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NY Times

When I met Kara Jesella, co-author of How Sassy Changed My Life: A Love Letter to the Greatest Teen Magazine of All Time, at Pete‘s monthly party Chuffed! held during the ALA conference and she said she was doing a piece on librarians for the NY Times, I was intrigued. Fluff piece for the style section? Probably. Fun? The odds certainly looked good. And really if I had a dollar for every time someone quipped that I don’t look like a Librarian, I’d be on vacation right now. So while the “hip librarian” thing might be a new cliche, maybe with a true glut of these articles I can stop trying to come up with a reasonably amusing response every time someone comments on my appearance when I tell them my profession.

I am a little surprised by the twitter over the article (pun intended), although I suppose I shouldn’t be. While I will try to maintain, as my friend Carrie (who is also quoted in the article) put it, some emotional distance from the content of a story that I didn’t write, I will say, that as I stated, it’s true that I finally decided on library school after listening to a zine curator at a public library speak. She was passionate and articulate, and worked in Salt Lake City, for the love of God. I saw her at what was once the Underground Publishing Conference which has since morphed into the Allied Media Conference. The conference that year was full of people who were focused on getting information “out there” to people. Among them, naturally, were librarians, library students, and a great many people who recognized the powerful role that librarians can and do play within society. For me it was less, the job sounding “pretty awesome“, but more opening up the possibility of what the job could be. That it could be more than a job, really but perhaps a personal philosophy, of a dedication to putting information in hands where it was necessary, and useful, and in some, albeit extreme, cases life-changing. To supply an abused woman with the information she needs to get help, to give an elderly world-traveler who can no longer fly on a plane an book that will make them forget that they’re in their own living room, to show a student how to get the information they need to write a good paper. That’s cool. That’s hip. And maybe when I’m done I’ll celebrate with a $10 cocktail, because I’m in DC and that’s just how much a cocktail costs when you miss happy hour.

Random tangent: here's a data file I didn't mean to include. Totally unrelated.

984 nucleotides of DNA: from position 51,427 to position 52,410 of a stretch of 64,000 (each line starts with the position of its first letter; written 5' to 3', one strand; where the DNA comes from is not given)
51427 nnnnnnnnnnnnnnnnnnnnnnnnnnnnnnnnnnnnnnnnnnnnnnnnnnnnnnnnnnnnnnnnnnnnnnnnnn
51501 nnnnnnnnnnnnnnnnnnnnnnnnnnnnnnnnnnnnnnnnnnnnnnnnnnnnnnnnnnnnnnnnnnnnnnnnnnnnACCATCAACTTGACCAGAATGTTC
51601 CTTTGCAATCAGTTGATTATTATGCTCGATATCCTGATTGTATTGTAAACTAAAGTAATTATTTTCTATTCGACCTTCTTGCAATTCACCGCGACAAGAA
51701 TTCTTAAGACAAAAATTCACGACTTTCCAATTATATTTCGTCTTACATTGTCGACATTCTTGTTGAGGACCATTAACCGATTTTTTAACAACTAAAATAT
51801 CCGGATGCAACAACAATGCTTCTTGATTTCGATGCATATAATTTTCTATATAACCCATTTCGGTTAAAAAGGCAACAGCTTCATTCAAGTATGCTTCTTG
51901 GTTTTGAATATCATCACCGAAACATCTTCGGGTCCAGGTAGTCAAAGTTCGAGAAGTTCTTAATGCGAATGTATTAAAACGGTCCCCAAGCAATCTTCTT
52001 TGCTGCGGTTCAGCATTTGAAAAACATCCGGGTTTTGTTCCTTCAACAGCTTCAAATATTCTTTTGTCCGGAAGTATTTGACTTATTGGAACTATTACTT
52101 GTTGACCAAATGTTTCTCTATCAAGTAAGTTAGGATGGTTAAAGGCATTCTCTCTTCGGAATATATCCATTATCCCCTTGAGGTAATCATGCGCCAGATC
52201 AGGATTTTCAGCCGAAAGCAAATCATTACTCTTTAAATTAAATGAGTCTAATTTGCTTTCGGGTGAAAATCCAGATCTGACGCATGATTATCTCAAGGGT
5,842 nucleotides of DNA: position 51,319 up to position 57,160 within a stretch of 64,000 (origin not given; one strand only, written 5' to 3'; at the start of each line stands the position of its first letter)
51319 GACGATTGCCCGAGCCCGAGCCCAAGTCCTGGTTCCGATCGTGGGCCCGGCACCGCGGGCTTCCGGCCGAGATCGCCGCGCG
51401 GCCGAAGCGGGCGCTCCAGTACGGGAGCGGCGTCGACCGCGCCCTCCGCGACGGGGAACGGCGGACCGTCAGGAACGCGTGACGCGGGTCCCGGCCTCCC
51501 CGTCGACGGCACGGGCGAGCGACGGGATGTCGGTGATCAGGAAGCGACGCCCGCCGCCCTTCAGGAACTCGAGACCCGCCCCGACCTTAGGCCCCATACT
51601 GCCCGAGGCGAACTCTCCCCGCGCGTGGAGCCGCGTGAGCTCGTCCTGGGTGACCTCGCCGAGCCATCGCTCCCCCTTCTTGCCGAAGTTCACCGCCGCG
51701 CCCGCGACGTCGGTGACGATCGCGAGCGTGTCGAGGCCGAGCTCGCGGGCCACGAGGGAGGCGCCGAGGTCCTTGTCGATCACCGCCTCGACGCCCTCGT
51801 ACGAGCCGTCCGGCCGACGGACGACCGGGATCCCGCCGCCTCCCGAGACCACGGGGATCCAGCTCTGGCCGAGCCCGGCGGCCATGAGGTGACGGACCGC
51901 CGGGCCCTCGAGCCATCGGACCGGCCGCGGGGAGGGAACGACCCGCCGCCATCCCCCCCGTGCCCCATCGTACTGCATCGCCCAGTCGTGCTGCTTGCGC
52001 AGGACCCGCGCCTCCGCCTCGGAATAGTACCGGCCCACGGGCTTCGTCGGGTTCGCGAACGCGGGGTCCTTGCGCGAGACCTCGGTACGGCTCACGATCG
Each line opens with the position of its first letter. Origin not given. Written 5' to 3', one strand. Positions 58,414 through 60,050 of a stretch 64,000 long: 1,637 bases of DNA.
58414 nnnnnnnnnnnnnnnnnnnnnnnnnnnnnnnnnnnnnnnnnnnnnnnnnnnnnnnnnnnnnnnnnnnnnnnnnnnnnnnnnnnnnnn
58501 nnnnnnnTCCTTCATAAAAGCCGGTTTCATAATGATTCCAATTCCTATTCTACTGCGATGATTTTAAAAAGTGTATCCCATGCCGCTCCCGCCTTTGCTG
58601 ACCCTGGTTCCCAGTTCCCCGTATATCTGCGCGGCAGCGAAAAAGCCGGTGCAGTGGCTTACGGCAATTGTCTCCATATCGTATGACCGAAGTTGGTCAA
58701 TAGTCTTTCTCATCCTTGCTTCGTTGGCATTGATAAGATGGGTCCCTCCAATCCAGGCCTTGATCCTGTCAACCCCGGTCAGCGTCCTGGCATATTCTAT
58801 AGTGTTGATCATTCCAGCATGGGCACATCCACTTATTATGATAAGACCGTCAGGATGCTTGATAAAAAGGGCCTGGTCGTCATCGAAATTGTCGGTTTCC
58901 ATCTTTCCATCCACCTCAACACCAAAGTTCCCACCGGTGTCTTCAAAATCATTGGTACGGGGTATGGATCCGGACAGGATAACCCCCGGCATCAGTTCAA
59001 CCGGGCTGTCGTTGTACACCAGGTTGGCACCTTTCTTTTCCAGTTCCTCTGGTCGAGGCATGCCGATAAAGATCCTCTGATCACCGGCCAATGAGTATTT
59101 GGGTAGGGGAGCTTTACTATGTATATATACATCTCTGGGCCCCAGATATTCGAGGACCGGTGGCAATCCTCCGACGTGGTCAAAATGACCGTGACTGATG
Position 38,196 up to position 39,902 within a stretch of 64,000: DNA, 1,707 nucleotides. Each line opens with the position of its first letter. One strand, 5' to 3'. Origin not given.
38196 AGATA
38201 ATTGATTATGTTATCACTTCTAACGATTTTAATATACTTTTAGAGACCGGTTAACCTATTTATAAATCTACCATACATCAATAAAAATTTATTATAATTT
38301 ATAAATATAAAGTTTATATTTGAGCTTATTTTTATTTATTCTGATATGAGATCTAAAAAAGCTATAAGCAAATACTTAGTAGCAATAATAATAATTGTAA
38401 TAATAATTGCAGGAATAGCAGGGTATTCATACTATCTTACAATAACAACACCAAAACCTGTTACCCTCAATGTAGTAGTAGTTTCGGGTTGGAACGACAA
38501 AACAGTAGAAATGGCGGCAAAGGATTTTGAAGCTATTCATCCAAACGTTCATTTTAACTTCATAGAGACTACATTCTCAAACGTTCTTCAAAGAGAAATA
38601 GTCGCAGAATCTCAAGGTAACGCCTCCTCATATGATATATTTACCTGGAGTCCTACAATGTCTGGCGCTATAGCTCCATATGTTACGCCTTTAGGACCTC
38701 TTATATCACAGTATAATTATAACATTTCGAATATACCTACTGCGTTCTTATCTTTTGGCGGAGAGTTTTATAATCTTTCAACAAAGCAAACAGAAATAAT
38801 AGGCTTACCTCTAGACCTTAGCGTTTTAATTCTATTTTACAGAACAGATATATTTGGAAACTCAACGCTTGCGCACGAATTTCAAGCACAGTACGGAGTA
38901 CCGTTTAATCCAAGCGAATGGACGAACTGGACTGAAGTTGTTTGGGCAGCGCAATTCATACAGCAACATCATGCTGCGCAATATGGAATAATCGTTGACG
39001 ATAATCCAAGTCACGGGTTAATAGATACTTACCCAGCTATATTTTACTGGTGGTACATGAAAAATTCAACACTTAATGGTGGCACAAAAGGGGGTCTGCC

At the end of the day as Kendra notes, the article wasn’t for us, us being library types. Jessamyn points out that,

“As someone who talked to the author of this article at length about politics, I think the problem was that the publishable article was about hipness but the article the author *wanted* to write about was about progressive politics… I agree, fluffy article, but if it can get a little more attention to the leftist aims of some librarians, I’m all for it.

I couldn’t agree more.

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